Stocks fall as global banks raise interest rates

Stocks fell again on Thursday, deepening Wall Street’s losses for the week, as central banks around the world raised interest rates to fight inflation.

The S&P 500 fell 0.8%, its third consecutive decline. The benchmark was down Thursday about 3% for the week. The Dow Jones Industrial Average fell 0.4% and the Nasdaq composite lost 1.4%. The Russell 2000 index of small company stocks fell 2.3%, a sign that investors are worried about the economy. The major indices are on track for a fifth weekly loss in six weeks.

Bond yields mostly rose. The 2-year Treasury yield, which tends to track Federal Reserve action expectations, rose significantly to 4.11% from 4.02% late Wednesday. It is trading at its highest level since 2007. The 10-year Treasury yield, which influences mortgage rates, jumped to 3.70% from 3.51% on Wednesday evening.

The latest wave of selling reflects investor concerns that the Fed may need to become more aggressive than it has signaled to get inflation under control, said Barry Bannister, chief equity strategist at Stifel Financial. This scenario is unlikely if prices stabilize and fall, but it could take more than a year for the process to unfold, Bannister said.

“The question is: how patient is the Fed and the market?” he said.

Central banks in Europe and Asia raised interest rates a day after the Fed made another big rate hike and signaled more were on the way.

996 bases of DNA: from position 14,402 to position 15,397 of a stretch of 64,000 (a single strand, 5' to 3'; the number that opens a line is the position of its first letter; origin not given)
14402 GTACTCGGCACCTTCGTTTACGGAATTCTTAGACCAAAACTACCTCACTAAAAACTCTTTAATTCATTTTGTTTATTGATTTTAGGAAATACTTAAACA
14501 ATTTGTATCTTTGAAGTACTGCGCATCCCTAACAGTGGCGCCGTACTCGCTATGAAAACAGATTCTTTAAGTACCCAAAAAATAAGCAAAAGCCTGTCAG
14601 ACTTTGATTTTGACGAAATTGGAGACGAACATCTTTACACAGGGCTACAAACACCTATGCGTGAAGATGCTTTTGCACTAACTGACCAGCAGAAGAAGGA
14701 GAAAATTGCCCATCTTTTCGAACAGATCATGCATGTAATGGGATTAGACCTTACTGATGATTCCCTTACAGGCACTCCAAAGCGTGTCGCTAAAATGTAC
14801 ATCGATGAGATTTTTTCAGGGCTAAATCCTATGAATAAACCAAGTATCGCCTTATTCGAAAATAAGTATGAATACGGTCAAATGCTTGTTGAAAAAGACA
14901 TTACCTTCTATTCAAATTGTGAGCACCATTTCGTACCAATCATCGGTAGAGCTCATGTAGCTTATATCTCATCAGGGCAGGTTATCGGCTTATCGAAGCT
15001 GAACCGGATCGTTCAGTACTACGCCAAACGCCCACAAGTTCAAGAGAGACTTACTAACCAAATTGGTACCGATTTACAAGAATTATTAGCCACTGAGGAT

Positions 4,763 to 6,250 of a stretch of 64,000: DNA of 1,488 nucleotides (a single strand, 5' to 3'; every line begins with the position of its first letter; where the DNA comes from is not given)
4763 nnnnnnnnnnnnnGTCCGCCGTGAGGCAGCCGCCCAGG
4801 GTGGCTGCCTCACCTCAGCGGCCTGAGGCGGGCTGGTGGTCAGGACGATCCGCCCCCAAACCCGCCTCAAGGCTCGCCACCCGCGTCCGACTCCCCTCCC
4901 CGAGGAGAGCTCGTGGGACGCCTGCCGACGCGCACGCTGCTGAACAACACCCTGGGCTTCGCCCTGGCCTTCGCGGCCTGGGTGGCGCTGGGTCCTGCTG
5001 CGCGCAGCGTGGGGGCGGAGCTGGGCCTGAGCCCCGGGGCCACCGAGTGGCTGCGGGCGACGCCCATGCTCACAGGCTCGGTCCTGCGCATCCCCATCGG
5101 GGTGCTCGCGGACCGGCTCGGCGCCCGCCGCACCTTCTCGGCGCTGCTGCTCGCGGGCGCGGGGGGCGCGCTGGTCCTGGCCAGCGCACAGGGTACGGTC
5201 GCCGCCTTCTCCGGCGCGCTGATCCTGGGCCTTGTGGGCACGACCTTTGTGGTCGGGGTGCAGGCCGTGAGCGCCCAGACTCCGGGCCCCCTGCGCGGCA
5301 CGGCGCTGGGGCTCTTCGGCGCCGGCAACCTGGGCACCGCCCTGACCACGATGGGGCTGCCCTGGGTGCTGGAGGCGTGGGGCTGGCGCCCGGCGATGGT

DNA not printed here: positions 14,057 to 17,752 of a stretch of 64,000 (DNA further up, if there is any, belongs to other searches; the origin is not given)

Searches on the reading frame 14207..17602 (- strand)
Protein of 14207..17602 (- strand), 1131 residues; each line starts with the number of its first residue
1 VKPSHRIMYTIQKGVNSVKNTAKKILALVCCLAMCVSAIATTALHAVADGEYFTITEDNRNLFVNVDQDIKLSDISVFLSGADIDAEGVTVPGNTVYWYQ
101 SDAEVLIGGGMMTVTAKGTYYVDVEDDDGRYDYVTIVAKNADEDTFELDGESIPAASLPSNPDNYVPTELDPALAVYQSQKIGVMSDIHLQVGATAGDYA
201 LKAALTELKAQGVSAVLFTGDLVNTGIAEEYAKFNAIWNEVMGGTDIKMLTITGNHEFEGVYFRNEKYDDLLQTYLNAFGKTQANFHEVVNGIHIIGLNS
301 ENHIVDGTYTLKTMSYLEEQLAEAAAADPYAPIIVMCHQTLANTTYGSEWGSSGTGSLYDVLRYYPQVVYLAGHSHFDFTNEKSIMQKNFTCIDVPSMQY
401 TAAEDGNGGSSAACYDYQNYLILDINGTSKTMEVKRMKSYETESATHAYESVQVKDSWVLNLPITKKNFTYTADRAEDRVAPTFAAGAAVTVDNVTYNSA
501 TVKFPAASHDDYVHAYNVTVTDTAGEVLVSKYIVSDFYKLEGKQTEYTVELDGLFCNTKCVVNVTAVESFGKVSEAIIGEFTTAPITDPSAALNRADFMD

The British central bank raised its key rate by another half a percentage point. The Swiss central bank raised its benchmark lending rate by its largest margin yet, an increase of 0.75 percentage points, and said it could not rule out further increases. The central banks of Norway and the Philippines also raised interest rates.

The Fed and other central banks raise interest rates in an effort to make borrowing more expensive. The goal is to slow economic growth enough to bring inflation under control, but not so much that economies slide into recession. Wall Street fears the Fed is putting the brakes on an already slowing economy too hard, making a slide into a recession more likely.

On Wednesday, Fed Chairman Jerome Powell underscored his determination to raise rates high enough to bring inflation back toward the central bank’s 2% target. Powell said the Fed has just started to hit that level with this most recent increase. The US central bank raised its benchmark rate, which affects many consumer and business loans, to a range of 3% to 3.25%.

The Fed also released a forecast known as the “dot plot” that showed it expects its benchmark rate to be 4.4% by the end of the year, a point of more than expected in June.

The S&P 500 fell 31.94 points to 3,757.99 on Thursday. The index is now at its lowest level since mid-June and down more than 21% since the start of the year.

The Dow lost 107.10 points to close at 30,076.68, while the Nasdaq ended down 153.39 points at 11,066.81. The Russell slipped 39.85 points to 1,722.31.

Losses were large and concentrated in retail, technology, financials and industrials stocks. Starbucks Corp. fell 4.4%, Nvidia Corp. by 5.3%, American Express Co. by 3.8% and United Parcel Service Inc. by 3.4%.

Healthcare stocks were among the few bright spots. Johnson & Johnson rose 1.8%.

The companies are nearing the end of the third quarter and gearing up for the next big round of earnings reports, although some early reports have come in.

Homebuilder Lennar Corp. rose 2% after announcing strong financial results for its fiscal third quarter. And fellow homebuilder KB Home fell 5.1% after a warning about supply chain issues and a mixed financial report.

Information for this article was provided by Joe McDonald and Matt Ott of The Associated Press.

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